Ramadan and Fasting: Tips for Wellness
What is Ramadan?
Ramadan is the holy month in Islam, in which Muslims particularly seek spiritual rejuvenation through increased connection to God; along with prayer, charity, reading the Quran, and other acts of worship, fasting is an essential pillar to cleansing the soul in Ramadan.
Fasting during the month of Ramadan is comprised of refraining from food, drinks (including water), other substances, and sexual activity from sunrise (Fajr) to sunset (Maghrib) each day. This can be challenging at times, especially as the weather warms up, and important commitments such as exams for students often fall within Ramadan. You may feel a loss of energy when fasting, a disrupted sleep cycle, or other risks to your wellness. As such, it’s important to also take care of your physical and mental health along your spiritual journey as we enter Ramadan.
Here are some tips to maintain your wellness and balance if you are fasting for Ramadan:
- Hydrate and Maintain Electrolyte Balance: Upon breaking your fast at iftar (post-sunset meal), it’s important to hydrate yourself well with fluids to ensure you do not face dehydration. Drink lots of water throughout the iftar and into the night and try drinks with high electrolyte content to ensure you stay hydrated. Along with this, you may consider skipping coffee and other foods that are inherently dehydrating.
- Eat Balanced Suhoor Meals: When breaking your fast or at suhoor (pre-sunrise meal), it’s important to eat a balanced meal that will help keep you energized throughout the day. Lean proteins are essential, such as milk, yogurt, and eggs, or legumes, beans, and nuts for vegetarians.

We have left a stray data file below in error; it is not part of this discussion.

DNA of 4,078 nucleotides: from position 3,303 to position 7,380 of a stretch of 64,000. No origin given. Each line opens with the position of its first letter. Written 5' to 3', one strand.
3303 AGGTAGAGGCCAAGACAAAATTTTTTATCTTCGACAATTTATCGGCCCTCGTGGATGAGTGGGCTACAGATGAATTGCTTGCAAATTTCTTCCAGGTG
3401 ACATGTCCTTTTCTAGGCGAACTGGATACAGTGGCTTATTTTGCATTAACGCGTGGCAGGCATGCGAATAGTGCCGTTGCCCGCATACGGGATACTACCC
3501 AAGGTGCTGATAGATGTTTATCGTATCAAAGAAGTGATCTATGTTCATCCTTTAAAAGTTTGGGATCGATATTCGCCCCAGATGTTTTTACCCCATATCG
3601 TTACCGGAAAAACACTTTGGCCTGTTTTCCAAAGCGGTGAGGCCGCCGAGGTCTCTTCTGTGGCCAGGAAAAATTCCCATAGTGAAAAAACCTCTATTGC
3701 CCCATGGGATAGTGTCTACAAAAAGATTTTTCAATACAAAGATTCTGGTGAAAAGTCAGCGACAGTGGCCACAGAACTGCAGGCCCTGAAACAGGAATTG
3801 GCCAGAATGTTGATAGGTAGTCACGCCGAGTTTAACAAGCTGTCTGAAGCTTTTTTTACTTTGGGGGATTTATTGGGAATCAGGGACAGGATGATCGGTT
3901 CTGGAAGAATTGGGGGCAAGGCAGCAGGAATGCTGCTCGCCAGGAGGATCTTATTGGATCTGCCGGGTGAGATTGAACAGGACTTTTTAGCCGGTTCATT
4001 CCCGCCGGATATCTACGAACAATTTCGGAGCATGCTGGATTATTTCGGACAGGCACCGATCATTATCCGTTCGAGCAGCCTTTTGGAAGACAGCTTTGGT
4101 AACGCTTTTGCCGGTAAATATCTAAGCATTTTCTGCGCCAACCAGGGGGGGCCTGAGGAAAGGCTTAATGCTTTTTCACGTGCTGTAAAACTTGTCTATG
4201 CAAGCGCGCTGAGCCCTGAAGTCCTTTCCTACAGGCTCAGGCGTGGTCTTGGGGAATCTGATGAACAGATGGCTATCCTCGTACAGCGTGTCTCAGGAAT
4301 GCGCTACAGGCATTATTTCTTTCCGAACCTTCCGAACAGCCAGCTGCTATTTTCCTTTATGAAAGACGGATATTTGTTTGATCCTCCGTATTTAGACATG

- Breaking the Fast: Breaking the fast at iftar is traditionally done with dates, as they particularly can raise blood sugar levels to optimal levels. When you break your fast, try to avoid eating too much as quickly as you can; allow your body to enjoy the food. In addition, try to avoid fried foods and instead, aim for healthy carbs (e.g. brown rice, whole-wheat bread) and greens as these will help replenish your body with the nutrients it needs and boost your energy.
- Restructuring your Day and Sharing Expectations: Fasting can often make it difficult to concentrate, so try tackling tasks earlier in the day when you still have energy from suhoor, if possible. Also, be sure to communicate your expectations and needs to colleagues and peers so they are aware of how they can help support you while fasting.
- Engage in Mild Exercise (if able): Even though fasting may be exhausting, try your best to not be sedentary. Try milder exercise approaches such as taking short walks or stretching throughout the day to keep your energy up.
- Building Your Sleep Schedule: Considering you must wake up for suhoor and Fajr in the early hours of the day, it is difficult to get 7-8 hours of sleep in one block. Make a plan of how you’d like to split your sleep before and after suhoor, with naps later into the day as well.
- Find What Works Best for You: Fasting highly depends on your individual circumstances; if you are an at-risk individual (e.g., have diabetes, or other health conditions) consult your healthcare team to find out more information about fasting in a healthy matter.
During Ramadan, there are also various prayer spaces on campus (March 22-April 20):
- Spiritual Care and Learning Centre prayer and meditation spaces (MUSC 212): open daily until 9:30 pm
- Muslim Student Association prayer space (T13, rooms 101 and 104): open daily including for Taraweeh after Iftar
- Mills and Thode libraries prayer spaces: open Monday-Sunday during regular library hours
We hope you have a blessed Ramadan!Food & Nutrition, Physical Health